Feeds:
Posts
Comments

One of my most treasured cookbooks is a facsimile edition of Nostradamus’ 1557 Traite des Confitures. Yes, the famous astrologer also wrote a cookbook.

I had acquired three quinces, so decided to test one of his quince jelly recipes. Here is a quick transcription, with some of the spellings updated to modern French (sorry about the lack of accents).

Pour faire gelee de coigns d’une souveraine beaute, bonte, saveur, & excellence proper pour presenter devant un Roy, & qui se garde bonne longuement.

Prenez de coings desquels que vous vouldrez, surtout qu’ls soient bien meurs & jaunes, & les mettrez en cartiers, sans les peler (car ceux qui les pellent se ne savent (?) pourquoy ils le font: car l’escorce augment l’odeur) & de chacun coing en ferez cinq ou six pieces: & osteres la greine, car ils gelereont bien sans cela: & ce pendant que vous les coupes, mettez les dans un bassin plein d’eau, car incontinent quils sont bachez, ou coupez, s’ils ne trempoient dens l’eau, ils viendroint noirs: & hachez qu’ils soit, les ferez bouillir avec grand quantite d’eau, jusques a ce qu’ils soient fort bouillus, que presque ils se froissent: & puis quant ils seront bien cuits, vous couleres ceste eaue, par un linge neuf qui soits espes, & exprime tres fort toute la decoction tant que faire se pourra: & puis prendrez une livre & demie de sucre de Madere, & le mettrez dedans la decoction, & le feres bouillir sus les charbons a feu moyen, tant que vous verrez que vers la fin il se consumera beaucoup: & alors lui feres petit feu qu’il ne se brusles des costes, qui causeroit mauvaise couleur a la gelee. & puis quand il sera pres de cult, & pour cognoistre sa parfaite cuite, vous en prendres avec une spatule, ou une cuillere d‘argent, un peu, & le mettrez sus un quadret: & si voyes quand il sera froid, que la goute s’oste toute ronde sans soy tenir ne ca ne la, lors elle est cubit, & osteres du feu: & attendrez que l’escume qu’il fait par dessus soit posee : & puis tout chaud vous le mettrez dens les boites de bois, on de verre: & si vous voulez escrire quelque chose, out taller au fond de la boit, le pourres faire, car il se verre facilement: car le couleur sera tant dyaphane, que resemblera un rubis oriental, tant sera de couleur excellente, & de saveur encores plus, que l’on en peut exhiber aux maladies, & a ceux qui sont sains.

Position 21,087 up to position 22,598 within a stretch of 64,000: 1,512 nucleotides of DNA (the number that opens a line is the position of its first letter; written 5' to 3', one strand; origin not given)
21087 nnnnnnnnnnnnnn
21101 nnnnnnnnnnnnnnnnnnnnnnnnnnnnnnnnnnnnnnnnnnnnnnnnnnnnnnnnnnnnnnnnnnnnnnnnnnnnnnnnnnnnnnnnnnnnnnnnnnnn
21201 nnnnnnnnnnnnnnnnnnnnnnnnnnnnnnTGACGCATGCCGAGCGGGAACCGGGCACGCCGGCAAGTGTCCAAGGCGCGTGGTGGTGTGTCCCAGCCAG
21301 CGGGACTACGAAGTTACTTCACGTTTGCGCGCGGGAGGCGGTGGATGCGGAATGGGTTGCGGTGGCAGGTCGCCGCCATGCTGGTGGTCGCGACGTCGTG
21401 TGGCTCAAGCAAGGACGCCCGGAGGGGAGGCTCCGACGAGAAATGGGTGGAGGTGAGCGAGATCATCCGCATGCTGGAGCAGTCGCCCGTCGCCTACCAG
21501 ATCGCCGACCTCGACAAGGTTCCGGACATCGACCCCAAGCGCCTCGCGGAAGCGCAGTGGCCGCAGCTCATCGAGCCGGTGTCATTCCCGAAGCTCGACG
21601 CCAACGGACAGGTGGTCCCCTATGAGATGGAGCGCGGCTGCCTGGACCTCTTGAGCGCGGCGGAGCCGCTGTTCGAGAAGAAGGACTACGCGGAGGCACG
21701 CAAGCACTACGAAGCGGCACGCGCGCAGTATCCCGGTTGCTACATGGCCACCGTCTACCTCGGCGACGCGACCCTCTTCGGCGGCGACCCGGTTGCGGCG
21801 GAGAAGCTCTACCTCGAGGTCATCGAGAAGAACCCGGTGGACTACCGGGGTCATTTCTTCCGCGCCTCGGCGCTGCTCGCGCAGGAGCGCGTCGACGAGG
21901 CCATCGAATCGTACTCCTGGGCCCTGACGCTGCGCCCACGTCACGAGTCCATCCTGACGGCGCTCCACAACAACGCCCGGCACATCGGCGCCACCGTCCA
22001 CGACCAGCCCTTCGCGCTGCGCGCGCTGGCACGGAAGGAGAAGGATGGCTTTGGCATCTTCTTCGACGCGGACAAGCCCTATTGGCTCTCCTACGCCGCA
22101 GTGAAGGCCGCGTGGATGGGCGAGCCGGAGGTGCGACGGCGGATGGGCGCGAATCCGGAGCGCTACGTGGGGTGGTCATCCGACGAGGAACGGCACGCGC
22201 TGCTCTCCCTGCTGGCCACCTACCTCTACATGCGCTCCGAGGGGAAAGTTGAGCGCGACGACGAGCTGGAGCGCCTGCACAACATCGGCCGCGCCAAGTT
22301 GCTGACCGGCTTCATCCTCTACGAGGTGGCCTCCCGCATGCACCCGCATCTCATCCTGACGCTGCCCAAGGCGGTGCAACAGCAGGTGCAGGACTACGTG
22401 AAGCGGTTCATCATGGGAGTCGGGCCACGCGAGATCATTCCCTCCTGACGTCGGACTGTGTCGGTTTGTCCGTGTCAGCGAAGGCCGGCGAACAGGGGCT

Roughly translated “To make quince jelly of sovereign beauty, goodness, flavour and excellence appropriate to serve to a King, and it keeps a long time”